Kamloops doesn’t have to follow whatever recommendations a B.C. municipal auditor general makes, but if it doesn’t, it does so at its own peril, Coun. Nancy Bepple said Friday.
She said that was one of the points made by Community, Sport and Cultural Development Minister Ida Chong to the Southern Interior Local Government Association’s meeting taking place in Revelstoke.
“I do support the municipal auditor general, but there is uncertainty about how it will unfold,” Bepple said of her own view on the issue.
Chong told the civic leaders at the conference that, much as it’s expected or recommended that provincial and federal governments follow the advice of their auditor generals, so, too should municipalities.
“It’s at your peril not to follow the recommendations, but there may be reasons,” Bepple said.
Chong was one of two MLAs who attended the SILGA conference, which started Thursday and ends Saturday. Also there was NDP MLA Harry Lali, Bepple said.
“We’d changed our conference to be Thursday to Saturday, with the hope more MLAs would attend,” she said.
The association members were dealing with resolutions later Friday afternoon.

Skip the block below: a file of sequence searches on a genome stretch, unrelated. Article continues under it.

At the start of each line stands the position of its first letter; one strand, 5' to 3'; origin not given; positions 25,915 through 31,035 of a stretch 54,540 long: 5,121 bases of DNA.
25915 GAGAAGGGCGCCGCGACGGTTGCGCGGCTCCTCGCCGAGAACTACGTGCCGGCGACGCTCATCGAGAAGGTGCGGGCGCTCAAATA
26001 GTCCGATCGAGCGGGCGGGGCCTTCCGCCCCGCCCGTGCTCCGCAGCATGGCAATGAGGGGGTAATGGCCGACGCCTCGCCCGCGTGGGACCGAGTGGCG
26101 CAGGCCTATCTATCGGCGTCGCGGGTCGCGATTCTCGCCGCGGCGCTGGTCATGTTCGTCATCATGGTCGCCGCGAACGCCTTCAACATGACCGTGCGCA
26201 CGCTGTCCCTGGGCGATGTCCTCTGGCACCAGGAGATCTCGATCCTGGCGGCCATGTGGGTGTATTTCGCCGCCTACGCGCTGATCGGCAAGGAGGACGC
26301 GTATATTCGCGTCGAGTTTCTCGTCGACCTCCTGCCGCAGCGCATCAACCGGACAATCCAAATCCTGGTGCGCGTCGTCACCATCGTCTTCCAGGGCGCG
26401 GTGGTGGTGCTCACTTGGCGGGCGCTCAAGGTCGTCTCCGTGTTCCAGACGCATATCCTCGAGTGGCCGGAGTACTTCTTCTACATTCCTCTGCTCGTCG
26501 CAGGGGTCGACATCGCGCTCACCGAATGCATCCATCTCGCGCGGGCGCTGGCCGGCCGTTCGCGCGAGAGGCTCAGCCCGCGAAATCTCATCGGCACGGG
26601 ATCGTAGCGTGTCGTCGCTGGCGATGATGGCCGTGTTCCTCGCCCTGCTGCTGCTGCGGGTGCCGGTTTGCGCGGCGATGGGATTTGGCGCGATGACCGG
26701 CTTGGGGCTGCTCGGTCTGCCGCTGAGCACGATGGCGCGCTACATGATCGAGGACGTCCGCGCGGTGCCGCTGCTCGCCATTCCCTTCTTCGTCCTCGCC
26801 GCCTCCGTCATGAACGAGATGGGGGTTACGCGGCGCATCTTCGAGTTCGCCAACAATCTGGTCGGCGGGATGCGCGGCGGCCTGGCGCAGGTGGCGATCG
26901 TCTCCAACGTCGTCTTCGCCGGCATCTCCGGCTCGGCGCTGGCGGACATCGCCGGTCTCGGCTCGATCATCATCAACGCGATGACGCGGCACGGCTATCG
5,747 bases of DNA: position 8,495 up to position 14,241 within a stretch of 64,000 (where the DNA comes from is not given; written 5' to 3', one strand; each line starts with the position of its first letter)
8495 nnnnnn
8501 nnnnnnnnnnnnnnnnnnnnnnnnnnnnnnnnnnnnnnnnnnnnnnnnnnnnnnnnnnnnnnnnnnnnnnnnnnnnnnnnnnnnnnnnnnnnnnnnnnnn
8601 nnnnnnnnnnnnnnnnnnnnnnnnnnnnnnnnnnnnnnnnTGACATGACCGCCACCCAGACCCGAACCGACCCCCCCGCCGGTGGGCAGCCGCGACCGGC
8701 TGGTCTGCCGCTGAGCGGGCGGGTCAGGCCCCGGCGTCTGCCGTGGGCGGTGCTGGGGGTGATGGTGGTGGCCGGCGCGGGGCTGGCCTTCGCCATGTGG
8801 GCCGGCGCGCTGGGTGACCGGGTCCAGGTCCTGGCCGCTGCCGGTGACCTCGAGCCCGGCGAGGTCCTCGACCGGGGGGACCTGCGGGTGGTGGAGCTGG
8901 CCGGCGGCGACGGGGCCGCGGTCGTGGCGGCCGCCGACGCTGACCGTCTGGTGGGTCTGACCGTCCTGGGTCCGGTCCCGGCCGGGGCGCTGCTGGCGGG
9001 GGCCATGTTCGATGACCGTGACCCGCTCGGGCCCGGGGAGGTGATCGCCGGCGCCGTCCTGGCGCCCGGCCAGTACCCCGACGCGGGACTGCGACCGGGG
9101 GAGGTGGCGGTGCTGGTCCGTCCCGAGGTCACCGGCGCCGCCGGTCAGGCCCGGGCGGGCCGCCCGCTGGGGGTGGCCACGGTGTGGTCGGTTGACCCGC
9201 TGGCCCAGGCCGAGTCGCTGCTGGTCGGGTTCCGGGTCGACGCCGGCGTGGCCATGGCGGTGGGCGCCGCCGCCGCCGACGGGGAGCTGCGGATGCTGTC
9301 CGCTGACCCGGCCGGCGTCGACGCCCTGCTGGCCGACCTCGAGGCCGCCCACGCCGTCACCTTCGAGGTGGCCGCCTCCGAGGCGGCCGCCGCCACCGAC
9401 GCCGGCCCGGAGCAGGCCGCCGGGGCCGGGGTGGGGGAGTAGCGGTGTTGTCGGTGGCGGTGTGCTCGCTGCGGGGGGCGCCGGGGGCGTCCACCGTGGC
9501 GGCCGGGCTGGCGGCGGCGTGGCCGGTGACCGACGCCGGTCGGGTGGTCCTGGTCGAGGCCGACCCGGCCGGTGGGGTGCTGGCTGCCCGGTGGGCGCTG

Bepple said one common thread that came through in several of those resolutions was that municipalities are having to find a way to pay for police legislation that’s passed in Victoria.
“There’s concern across the board, around funding. The underlying theme is that the provincial government is enacting legislation that comes with a cost and the municipalities are looking for funding to pay for enforcement of that legislation.”
That legislation covers everything from water to stream protection to agricultural land acts, she said.
“There’s a feeling there’s more and more municipalities are responsible for,” she said.
Bepple’s council colleague Marg Spina was acclaimed Friday as first vice-president for SILGA.